Earlier this week, I wrote about the progress that law schools have made in reporting helpful employment statistics. The National Association for Law Placement (NALP), unfortunately, has not made that type of progress. On Wednesday, NALP issued a press release that will confuse most readers; mislead many; and ultimately hurt law schools, prospective students, and the profession. It’s the muddled, the false, and the damaging.

Equating, Scaling, and Civil Procedure

Still wondering about the February bar results? I continue that discussion here. As explained in my previous post, NCBE premiered its new Multistate Bar Exam (MBE) in February. That exam covers seven subjects, rather than the six tested on the MBE for more than four decades. Given the type of knowledge tested by the MBE, there is little doubt that the new exam is harder than the old one.

If you have any doubt about that fact, try this experiment: Tell any group of third-year students that the bar examiners have decided to offer them a choice. They may study for and take a version of the MBE covering the original six subjects, or they may choose a version that covers those subjects plus Civil Procedure. Which version do they choose?

Old Ways, New Ways

For the last two weeks, Michael Simkovic and I have been discussing the manner in which law schools used to publish employment and salary information. The discussion started here and continued on both that blog and this one. The debate, unfortunately, seems to have confused some readers because of its historical nature. Let’s clear up that confusion: We were discussing practices that, for the most part, ended four or five years ago.

Responding to both external criticism and internal reflection, today’s law schools publish a wealth of data about their employment outcomes; most of that information is both user-friendly and accurate. Here’s a brief tour of what data are available today and what the future might still hold.

The February 2015 Bar Exam

States have started to release results of the February 2015 bar exam, and Derek Muller has helpfully compiled the reports to date. Muller also uncovered the national mean scaled score for this February’s MBE, which was just 136.2. That’s a notable drop from last February’s mean of 138.0. It’s also lower than all but one of the means reported during the last decade; Muller has a nice graph of the scores.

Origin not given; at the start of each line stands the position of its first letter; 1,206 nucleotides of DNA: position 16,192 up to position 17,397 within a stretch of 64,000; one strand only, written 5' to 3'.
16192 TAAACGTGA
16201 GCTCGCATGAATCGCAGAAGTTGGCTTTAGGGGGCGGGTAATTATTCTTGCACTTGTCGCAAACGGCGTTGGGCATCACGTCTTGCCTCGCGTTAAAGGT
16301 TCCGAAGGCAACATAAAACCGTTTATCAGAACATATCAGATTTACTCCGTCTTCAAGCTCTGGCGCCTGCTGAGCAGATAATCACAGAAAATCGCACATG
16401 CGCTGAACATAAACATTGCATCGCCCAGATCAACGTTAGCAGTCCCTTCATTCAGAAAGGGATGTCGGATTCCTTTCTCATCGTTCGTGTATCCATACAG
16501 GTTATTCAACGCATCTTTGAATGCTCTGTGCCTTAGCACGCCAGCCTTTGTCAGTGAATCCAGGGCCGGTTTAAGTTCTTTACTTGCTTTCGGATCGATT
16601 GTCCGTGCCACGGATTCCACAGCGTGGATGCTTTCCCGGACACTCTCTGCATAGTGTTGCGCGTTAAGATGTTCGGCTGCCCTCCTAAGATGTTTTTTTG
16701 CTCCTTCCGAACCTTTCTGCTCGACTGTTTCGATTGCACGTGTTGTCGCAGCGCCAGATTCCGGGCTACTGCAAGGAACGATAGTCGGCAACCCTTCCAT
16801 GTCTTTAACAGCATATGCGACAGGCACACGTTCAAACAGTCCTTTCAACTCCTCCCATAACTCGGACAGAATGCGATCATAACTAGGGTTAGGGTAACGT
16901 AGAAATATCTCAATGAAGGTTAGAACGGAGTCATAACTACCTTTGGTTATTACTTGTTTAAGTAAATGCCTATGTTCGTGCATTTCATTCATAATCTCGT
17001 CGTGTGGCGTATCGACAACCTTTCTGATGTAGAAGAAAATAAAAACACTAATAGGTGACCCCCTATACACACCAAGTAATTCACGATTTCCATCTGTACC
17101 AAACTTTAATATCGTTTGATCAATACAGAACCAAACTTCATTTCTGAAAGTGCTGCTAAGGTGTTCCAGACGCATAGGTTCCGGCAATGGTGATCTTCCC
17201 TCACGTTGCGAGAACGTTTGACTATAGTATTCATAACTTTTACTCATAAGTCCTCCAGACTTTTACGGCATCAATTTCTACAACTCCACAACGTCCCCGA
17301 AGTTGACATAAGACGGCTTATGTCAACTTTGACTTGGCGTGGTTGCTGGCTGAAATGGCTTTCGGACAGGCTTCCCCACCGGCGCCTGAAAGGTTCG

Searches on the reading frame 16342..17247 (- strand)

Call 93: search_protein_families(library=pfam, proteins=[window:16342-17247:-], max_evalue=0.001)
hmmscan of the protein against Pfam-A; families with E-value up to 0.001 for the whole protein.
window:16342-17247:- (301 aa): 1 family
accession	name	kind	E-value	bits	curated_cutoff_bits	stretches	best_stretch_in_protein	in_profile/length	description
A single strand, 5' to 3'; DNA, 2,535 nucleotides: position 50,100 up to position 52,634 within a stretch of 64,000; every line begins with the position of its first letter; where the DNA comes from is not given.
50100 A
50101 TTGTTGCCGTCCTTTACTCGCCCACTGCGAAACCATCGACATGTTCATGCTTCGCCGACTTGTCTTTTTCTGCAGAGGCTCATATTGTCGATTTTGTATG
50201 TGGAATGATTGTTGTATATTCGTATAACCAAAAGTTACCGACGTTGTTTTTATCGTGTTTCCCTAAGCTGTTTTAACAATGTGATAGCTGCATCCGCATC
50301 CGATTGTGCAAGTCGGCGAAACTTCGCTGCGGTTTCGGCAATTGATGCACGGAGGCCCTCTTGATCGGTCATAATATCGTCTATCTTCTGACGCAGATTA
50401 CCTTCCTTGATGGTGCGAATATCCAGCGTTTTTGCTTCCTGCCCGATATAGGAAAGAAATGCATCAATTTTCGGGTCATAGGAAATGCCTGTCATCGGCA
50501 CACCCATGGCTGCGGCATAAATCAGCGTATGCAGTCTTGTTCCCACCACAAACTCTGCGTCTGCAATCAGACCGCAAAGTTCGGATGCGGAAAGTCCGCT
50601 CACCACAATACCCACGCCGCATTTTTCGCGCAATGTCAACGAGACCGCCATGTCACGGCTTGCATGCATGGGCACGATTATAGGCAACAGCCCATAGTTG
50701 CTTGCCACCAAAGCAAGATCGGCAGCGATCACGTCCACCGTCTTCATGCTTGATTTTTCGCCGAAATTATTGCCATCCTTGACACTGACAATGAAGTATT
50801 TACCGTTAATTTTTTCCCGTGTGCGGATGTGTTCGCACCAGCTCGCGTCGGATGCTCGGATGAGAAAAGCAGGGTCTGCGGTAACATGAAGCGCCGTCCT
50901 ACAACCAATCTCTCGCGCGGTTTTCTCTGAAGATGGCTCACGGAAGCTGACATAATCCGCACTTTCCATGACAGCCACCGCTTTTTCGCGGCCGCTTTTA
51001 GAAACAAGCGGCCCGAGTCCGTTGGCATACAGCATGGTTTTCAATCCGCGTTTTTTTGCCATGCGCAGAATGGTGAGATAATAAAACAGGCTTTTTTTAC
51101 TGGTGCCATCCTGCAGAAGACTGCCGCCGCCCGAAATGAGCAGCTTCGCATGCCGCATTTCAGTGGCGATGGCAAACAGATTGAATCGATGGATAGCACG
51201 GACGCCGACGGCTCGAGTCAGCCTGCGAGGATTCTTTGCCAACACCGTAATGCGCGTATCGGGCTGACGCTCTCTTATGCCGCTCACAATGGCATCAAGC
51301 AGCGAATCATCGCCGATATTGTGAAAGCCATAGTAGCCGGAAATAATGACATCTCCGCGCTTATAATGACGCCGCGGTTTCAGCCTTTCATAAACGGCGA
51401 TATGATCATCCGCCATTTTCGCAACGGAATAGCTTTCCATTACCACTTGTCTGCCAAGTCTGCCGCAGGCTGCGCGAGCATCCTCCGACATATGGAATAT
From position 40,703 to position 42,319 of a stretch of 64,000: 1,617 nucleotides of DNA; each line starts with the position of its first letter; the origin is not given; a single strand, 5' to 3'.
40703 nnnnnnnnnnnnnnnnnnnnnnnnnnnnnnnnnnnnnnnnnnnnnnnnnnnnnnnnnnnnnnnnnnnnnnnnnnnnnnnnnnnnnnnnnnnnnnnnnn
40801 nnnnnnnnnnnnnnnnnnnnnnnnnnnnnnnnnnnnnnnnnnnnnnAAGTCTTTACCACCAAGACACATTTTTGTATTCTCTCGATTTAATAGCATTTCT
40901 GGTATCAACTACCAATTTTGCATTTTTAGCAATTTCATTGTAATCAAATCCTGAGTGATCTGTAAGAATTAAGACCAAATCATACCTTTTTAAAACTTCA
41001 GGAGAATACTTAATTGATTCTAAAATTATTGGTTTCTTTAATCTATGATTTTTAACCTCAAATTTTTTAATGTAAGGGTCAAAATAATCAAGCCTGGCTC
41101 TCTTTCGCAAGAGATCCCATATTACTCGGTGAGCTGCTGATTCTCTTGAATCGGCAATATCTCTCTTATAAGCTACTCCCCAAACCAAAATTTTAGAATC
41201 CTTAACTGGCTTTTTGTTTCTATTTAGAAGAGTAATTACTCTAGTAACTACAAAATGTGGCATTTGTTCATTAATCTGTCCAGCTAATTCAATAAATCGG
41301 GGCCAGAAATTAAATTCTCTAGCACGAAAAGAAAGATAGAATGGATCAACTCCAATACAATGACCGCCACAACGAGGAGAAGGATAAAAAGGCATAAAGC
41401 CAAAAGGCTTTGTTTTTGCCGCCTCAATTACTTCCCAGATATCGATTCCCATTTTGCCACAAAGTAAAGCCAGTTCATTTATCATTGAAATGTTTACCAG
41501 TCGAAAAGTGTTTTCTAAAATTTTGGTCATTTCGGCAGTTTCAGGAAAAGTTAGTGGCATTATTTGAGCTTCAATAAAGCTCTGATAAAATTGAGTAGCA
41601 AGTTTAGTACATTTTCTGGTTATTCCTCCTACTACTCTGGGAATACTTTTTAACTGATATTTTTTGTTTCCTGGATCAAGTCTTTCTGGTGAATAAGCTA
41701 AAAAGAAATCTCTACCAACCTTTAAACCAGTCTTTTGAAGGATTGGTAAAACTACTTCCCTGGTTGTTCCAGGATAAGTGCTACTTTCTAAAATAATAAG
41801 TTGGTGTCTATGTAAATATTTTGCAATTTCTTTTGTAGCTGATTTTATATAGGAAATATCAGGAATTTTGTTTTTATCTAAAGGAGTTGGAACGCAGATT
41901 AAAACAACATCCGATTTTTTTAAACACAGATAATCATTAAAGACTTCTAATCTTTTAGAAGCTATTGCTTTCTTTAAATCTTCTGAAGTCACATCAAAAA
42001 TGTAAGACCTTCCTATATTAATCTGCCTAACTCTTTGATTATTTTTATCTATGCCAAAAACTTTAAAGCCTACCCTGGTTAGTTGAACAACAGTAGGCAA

The latest drop in MBE scores, unfortunately, was completely predictable–and not primarily because of a change in the test takers. I hope that Jerry Organ will provide further analysis of the latter possibility soon. Meanwhile, the expected drop in the February MBE scores can be summed up in five words: seven subjects instead of six. I don’t know how much the test-takers changed in February, but the test itself did.

Clueless About Salary Stats

Students and practitioners sometimes criticize law professors for knowing too little about the real world. Often, those criticisms are overstated. But then a professor like Michael Simkovic says something so clueless that you start to wonder if the critics are right.

Law School Statistics

Earlier this week, I noted that even smart academics are misled by the manner in which law schools traditionally reported employment statistics. Steven Solomon, a very smart professor at Berkeley’s law school, was misled by the “nesting” of statistics on NALP’s employment report for another law school.

Now Michael Simkovic, another smart law professor, has proved the point again. Simkovic rather indignantly complains that Kyle McEntee “suggests incorrectly that The New York Times reported Georgetown’s median private sector salary without providing information on what percentage of the class or of those employed were working in the private sector.” But it is Simkovic who is incorrect–and, once again, it seems to be because he was misled by the manner in which law schools report some of their employment and salary data.